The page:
Put enough talented artists in a room and something spectacular will happen. Given enough time, of course—that’s the necessary rejoinder to such an idealistic notion. Even in the best work of Joss Whedon, though, nothing indicates that such a relaxed approach has been taken. Everything feels tightly choreographed and controlled, even when the grander design sags.
So the no-frills, great-actors-just-hanging-out-riffing-on-some-Shakespeare tone of his Much Ado About Nothing adaptation seems at first an ill fit for his strengths. But in ceding his role as writer (save for some choice edits to the Bard’s text that keep the action clipping along at a pace friendly to modern audiences and their living rooms), Whedon’s gift of collaboration come to the fore. He has assembled a game cast and set them loose upon fine material for which they have a ready enthusiasm and affection; would that other comedies met these minimum requirements.
One or two scenes fall into the theatrical pitfall of putting a bunch of characters in a room and having them pour drinks during monologues to keep the physical action flowing. Perhaps it’s Whedon’s wry joke to set such a scene just after dawn, as Clark Gregg’s Leonato wakes abruptly from a drunken stupor to grant his daughter’s hand in marriage and officiate a round of toasts almost without blinking.
The affordable handheld camerawork, in crisp black and white, distinguishes the film from other pictures attempting to match Shakespeare’s words with a similarly stylized (classical or otherwise) visual sensibility, yet save for a couple of standout scenes in which the reluctant lovers Benedick (Alexis Denisof) and Beatrix (Amy Acker) eavesdrop on fraudulent news of the other’s affections, there’s rarely room for the players to keep the action flowing. Most scenes play out in medium shot, with reactions to the dialogue largely limited to that awful polite laughter that so often occurs in Shakespeare stagings, as the characters momentarily recede and the actors, unsure of whether what they have just heard was a joke, emerge.
Not that a romantic comedy requires a pratfall to punctuate every scene, but it would help to allay the more haphazard elements—which do not include the casting. Shall we talk about the actors? Gorgeous, yes, but all well-suited to their parts, Whedon has pulled from his usual suspects a crew of crafty performers, each with their own take on the material.
The biggest revelation, perhaps not to those who have watched him for years, is Nathan Fillion, the best-known Whedon collaborator in the cast relegated here to the script’s juiciest supporting role, that of the constable Dogberry. Remarkable what a simple wardrobe touch like a stuffed shirt can do to transform a classic leading man into a bumbling—well, you know.
The tagline for the picture’s theatrical release read “Shakespeare Knew How to Throw a Party”, and the dominant trait of the adaptation is, indeed, fun. You get the sense that all players are enjoying themselves thoroughly. It’s a testament, once more, to the quality of the casting that the dramatic turns of the plot don’t entirely derail the momentum. Placing the cast’s best-known actors in supporting roles turns crucial in these later scenes, as the catastrophic wedding rests on Leonato’s ability to turn sober and wrathful on the head of a pin, and the dramatic denouement arrives courtesy of Fillion’s note-perfect Dogberry.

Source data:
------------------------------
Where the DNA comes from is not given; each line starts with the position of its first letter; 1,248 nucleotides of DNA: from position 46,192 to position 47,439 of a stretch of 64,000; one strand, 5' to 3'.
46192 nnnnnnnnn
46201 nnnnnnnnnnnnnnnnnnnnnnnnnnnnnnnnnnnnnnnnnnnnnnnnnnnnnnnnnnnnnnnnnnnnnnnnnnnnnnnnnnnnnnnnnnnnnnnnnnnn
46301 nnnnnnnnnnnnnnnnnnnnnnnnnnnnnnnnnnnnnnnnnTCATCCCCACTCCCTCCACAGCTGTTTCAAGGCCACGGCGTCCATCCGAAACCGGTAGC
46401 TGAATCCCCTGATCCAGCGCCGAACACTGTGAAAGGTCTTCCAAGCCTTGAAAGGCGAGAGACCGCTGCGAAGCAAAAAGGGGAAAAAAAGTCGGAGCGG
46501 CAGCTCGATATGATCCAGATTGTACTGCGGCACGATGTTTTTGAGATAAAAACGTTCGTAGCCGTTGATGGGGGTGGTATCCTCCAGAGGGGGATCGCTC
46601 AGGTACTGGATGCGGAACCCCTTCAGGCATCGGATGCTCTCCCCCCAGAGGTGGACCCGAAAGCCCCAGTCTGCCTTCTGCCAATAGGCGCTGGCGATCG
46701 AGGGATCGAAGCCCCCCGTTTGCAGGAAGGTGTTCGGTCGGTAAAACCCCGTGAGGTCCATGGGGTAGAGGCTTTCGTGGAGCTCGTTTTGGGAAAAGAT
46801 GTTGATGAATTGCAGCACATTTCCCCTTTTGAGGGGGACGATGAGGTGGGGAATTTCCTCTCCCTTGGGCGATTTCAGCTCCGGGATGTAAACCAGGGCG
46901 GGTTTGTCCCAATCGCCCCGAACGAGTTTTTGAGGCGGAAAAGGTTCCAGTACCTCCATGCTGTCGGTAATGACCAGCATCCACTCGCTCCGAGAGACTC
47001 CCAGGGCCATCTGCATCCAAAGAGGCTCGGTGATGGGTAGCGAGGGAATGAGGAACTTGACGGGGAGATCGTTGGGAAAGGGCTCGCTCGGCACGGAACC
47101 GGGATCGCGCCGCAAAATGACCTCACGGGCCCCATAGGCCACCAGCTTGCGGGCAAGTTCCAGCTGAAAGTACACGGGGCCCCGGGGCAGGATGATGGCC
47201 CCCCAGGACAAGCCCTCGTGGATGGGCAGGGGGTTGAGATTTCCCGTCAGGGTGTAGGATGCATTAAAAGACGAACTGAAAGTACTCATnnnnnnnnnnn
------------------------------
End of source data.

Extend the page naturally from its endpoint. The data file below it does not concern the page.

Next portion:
Whedon’s major revision to the material inserts a flashback during one of Beatrix’s monologues, taking what was a brief hint in Shakespeare’s text and flat-out showing the audience that she had been in love with Benedick before, and some falling out occurred. It’s a neat twist that gives the actors more credibility, particularly the unfamiliar Alexis Denisof (known mostly a voice actor, save for fans of Angel), by suggesting a deeper history beneath their familiar sparrings.
Many stagings of Shakespeare lack that sense of personal history. There’s even an example here in the romance between Claudio and Hero, whose betrothal occurs early in the play but plays out in the aforementioned, strangely understaged morning scene, where the emphasis appears to be more on Leonato’s comically easygoing nature and less so on their relationship.
In its monochrome trappings and insertion of a previous, failed relationship, the adaptation ends up not a true modernization of the material but a sly anachronism, a throwback to the ‘30s and ‘40s comedies of remarriage. Denisof in particular compares favorably to screwball heroes like Grant and Stewart, poised and relaxed in a good suit but capable of buffoonish, mile-a-minute patter and equally adept at a pratfall. It’s a savvy move, respectful of the blacker themes at the heart of some comedy classics (like the death row plot of His Girl Friday), but not so arch as to prevent the players from handling the words with their own particular graces.
Whedon’s bench is so deep that it’s possible to get this far in a review and not even mention Reed Diamond’s Don John, who dominates nearly every scene with a smooth baritone intonation of dialogue that sounds unnaturally natural flowing from his mouth. Watch it again and again and appreciate a new performance every time. That’s the pleasure of a good play.
For the Whedon acolyte, the Blu-ray offers a satisfying array of features, including two commentary tracks, one solo with Whedon and another with members of the cast. The one regrettable inclusion is a music video for “Sigh No More”, a song adapted from the play’s text, whose occurrence on the soundtrack provides one of the film’s true dead spots. But with two featurettes on the making of the film, plus the obligatory digital copy, it’s unlikely any lovers of the adaptation will find much to complain about here.